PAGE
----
Nisekoi-volume-1-coverRaku Ichijou, despite being the only child of the head of the Yakuza, just wants an ordinary life. When he was young a girl have him a pendant, and she kept hold of the key, but that was so long ago that he can no longer remember her name or face. Now in high school, Raku’s life becomes terribly complicated when Chitoge Kirisaki, daughter of the underworld crime boss of the Beehive Gang, transfers into his class. Though she is beautiful, Raku finds her incredibly annoying – and she him. However, the two find themselves forced to become fake lovers in order to stop their respective gangs from fighting. Though Raku has a big crush on his pretty, kind-hearted classmate Kosaki Onodera, Raku must continue to pretend to be Chitoge’s boyfriend to stop the Yakuza going to war with the Beehive Gang.

Nisekoi is a romance/harem title that centres around Raku and a group of girls – one of which potentially holds the key to his locked pendant, being the girl from his past who he once loved: Kosaki Onodera is Raku’s classmate and current crush; Chitoge Kirisaki is his fake girlfriend; Marika Tachibana is the police chief’s daughter, and Tsugumi Seishiro is Chitoge’s personal bodyguard. Every girl is carrying a key and distantly recall meeting Raku when they were younger.

As soon as I started to read this manga, it became clear to me that it had taken inspiration from Ken Akamatsu’s Love Hina: a somewhat hopeless male protagonist, a tsundere female lead who has a volatile relationship with him, a colourful cast of respective tropes and the slow, inevitable progression of them all finding their reasons to fall in love with him.

Love Hina was at the high of its popularity in the very late 90s, so I’m not surprised that many readers of Nisekoi don’t remember it, but the two titles are popular for the very same reasons. At its very core, a successful harem title is a very entertaining, light-hearted read. The reader laughs at the hapless protagonist and picks their favourite girl from the ‘harem’ and roots for them to be partnered with him (camps are divided in Nisekoi mainly between Team Chitoge and Team Kosaki, much in the way Love Hina fans were polarised between Naru and Mutsumi). There’s always plenty of hijinks and laughs to be had along the way as the protagonist interacts with each harem member, deepening their relationship.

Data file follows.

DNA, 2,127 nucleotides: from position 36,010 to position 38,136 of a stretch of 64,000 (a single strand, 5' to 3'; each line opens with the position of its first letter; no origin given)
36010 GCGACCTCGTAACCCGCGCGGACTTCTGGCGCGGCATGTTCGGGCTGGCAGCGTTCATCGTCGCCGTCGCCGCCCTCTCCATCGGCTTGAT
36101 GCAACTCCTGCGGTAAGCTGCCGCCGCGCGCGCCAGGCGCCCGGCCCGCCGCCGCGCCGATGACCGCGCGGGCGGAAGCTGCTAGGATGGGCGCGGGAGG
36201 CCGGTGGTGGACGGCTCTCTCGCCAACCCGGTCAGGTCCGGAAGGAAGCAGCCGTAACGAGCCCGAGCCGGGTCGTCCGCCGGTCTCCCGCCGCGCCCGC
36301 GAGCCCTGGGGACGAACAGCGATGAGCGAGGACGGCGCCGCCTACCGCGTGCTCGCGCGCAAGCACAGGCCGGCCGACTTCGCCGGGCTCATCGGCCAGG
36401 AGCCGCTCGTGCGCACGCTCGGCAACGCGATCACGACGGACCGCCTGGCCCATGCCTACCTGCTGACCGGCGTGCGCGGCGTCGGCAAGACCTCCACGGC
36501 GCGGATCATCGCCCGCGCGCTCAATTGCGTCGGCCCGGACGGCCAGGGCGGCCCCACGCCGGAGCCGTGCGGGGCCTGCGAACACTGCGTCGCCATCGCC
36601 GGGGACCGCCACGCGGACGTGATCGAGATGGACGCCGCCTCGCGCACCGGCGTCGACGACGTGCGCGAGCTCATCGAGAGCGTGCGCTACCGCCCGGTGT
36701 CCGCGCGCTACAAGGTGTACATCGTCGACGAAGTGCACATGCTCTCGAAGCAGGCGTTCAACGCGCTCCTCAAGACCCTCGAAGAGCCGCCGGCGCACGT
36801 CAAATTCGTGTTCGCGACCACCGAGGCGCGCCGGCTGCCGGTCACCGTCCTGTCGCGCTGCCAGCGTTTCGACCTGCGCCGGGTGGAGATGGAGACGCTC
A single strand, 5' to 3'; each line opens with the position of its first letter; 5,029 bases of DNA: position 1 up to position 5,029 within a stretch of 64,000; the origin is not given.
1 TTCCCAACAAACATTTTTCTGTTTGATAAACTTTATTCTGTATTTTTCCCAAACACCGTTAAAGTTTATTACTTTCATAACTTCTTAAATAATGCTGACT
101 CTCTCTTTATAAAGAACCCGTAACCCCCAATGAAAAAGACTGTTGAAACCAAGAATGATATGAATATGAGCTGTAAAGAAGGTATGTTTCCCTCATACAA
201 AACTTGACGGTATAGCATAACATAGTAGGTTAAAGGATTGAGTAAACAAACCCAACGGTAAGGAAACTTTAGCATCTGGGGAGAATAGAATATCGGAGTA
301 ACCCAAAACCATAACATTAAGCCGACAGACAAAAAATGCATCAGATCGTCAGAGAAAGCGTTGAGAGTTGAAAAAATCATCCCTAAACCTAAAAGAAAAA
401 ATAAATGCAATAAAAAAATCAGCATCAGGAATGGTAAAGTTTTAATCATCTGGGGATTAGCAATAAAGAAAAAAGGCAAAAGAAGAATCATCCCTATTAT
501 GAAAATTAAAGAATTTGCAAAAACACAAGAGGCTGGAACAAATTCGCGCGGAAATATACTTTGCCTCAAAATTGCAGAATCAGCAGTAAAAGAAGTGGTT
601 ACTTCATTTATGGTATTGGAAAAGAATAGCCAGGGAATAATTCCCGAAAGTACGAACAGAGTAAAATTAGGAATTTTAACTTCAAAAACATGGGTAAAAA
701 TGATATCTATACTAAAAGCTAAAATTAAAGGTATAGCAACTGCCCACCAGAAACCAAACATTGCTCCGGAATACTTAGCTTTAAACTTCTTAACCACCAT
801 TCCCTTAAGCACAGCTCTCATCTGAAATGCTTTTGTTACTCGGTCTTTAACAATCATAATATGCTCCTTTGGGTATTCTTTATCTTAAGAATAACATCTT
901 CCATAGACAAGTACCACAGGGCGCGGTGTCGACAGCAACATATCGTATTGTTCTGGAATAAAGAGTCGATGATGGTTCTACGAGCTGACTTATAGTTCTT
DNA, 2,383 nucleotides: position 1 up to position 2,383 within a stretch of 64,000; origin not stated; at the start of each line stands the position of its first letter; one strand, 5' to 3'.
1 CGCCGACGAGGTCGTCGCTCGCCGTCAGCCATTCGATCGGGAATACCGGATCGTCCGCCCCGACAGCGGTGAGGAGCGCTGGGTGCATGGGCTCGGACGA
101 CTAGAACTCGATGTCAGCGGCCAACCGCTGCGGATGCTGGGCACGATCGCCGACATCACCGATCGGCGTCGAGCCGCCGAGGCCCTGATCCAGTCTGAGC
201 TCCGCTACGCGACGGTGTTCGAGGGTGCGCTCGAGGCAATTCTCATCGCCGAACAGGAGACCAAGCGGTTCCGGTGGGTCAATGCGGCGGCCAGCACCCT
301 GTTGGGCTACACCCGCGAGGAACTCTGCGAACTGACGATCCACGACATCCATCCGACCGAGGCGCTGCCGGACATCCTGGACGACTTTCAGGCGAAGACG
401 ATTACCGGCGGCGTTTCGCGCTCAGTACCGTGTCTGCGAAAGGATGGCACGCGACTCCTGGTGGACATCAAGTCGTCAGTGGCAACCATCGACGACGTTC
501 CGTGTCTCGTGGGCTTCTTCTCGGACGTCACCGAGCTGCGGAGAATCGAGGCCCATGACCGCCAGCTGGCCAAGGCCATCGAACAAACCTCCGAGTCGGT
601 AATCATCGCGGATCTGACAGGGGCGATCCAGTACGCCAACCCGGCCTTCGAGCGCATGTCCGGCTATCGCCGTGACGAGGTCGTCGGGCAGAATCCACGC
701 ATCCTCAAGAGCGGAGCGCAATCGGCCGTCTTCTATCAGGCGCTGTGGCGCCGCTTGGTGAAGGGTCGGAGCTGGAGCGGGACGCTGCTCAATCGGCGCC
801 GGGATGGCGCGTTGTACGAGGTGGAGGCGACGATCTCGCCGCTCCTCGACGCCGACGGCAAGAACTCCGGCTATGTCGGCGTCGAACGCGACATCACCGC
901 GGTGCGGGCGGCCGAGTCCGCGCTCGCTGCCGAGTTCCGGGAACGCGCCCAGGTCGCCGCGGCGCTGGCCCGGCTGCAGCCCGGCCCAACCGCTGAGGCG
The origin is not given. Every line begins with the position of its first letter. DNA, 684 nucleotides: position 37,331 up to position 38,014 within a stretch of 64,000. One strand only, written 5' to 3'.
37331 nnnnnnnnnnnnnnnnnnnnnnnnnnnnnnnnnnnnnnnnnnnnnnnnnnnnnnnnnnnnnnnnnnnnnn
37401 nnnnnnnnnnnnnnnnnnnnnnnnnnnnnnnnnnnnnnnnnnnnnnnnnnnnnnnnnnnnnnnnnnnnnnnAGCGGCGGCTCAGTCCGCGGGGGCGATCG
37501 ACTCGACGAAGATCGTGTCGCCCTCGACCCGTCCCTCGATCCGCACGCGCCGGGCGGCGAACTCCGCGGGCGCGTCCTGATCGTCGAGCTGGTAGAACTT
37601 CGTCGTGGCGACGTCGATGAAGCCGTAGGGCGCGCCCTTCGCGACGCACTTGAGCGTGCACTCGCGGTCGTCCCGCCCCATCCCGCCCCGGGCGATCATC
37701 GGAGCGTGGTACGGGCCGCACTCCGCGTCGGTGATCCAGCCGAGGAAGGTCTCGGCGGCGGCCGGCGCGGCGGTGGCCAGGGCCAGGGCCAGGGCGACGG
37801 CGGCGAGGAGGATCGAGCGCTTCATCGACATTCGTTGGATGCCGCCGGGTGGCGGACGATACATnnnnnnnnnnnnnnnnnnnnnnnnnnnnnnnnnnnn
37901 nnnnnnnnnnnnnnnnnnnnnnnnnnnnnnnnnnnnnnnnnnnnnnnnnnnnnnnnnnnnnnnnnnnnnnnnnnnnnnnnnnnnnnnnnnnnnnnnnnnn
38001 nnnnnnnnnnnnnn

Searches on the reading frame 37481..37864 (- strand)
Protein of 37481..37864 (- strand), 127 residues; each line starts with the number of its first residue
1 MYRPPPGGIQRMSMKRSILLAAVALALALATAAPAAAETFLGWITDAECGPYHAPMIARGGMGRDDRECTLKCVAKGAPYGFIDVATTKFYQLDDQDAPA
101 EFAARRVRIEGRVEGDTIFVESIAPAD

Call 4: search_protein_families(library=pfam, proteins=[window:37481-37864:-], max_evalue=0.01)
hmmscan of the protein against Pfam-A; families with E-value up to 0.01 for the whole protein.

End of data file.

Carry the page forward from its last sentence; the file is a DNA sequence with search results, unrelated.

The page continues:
For me, things are a little bit too samey with Love Hina for me to fully appreciate everything. In particular, Raku and Chitoge are so similar to Keitaro and Naru that I can easily predict how the characters will react. Though the antics are still amusing and the situations are different, I know that Raku will innocently do something to incur Chitoge’s wrath, resulting in her comically kicking him into the sky, or something similarly slapstick with the other harem members. This reaction wasn’t new to me, or unique.

Though I know that this isn’t one of the main focuses of a harem manga, I can’t help put find fault with the logic of the narrative. As things have progressed so far, Raku is aware that all the main girls in his harem have keys that could potentially open his locket pendant. At this stage, you would have thought that the girls would have tried their keys in the lock and finally discovered which of them made the promise to Raku all those years ago. But instead, this obvious conclusion is continually disrupted in order to prolong the story – Raku loses the pendant, or it gets jammed up or some other inconvenient obstacle which results in the girls agreeing to allow the status quo to remain in effect. As a result the manga can continue indefinitely and shift to a ‘slice of life’ setting.

Surprisingly though, having said that, I’ve found that I’ve enjoyed some of the more recent chapters the most. Kosaki’s quiet friend Ruri is one of my particular favourites, especially when she enlists Raku to pretend to be her boyfriend and accompany her on a trip to visit her perverted great grandfather – it was very funny, and yet oddly touching at the same time. Having Marika challenge Chitoge to a bento-making competition, though this grazes the age-old “the girl can’t cook” trope, had some wildly unexpected elements that were actually quite refreshing. This is where Nisekoi really comes into its own and shows that it can stand against other harem giants. It’s such a shame that its main plot and story structure is firmly in the shadows of one of the biggest harem giants of all time.

Nisekoi is not a bad manga – not by a long shot. In fact, it’s one of the most promising harem titles I’ve read since, well… Love Hina. If I hadn’t been reading manga for the past fifteen years, this would no doubt be one of my favourite titles. There are a lot of enjoyable things to be found here. It has some great comic and touching moments, cute characters, and humorous elements… but it needed to be more unique for me, and actually tell a story rather than continually find ways to bring more harem elements into it just for the sake of it.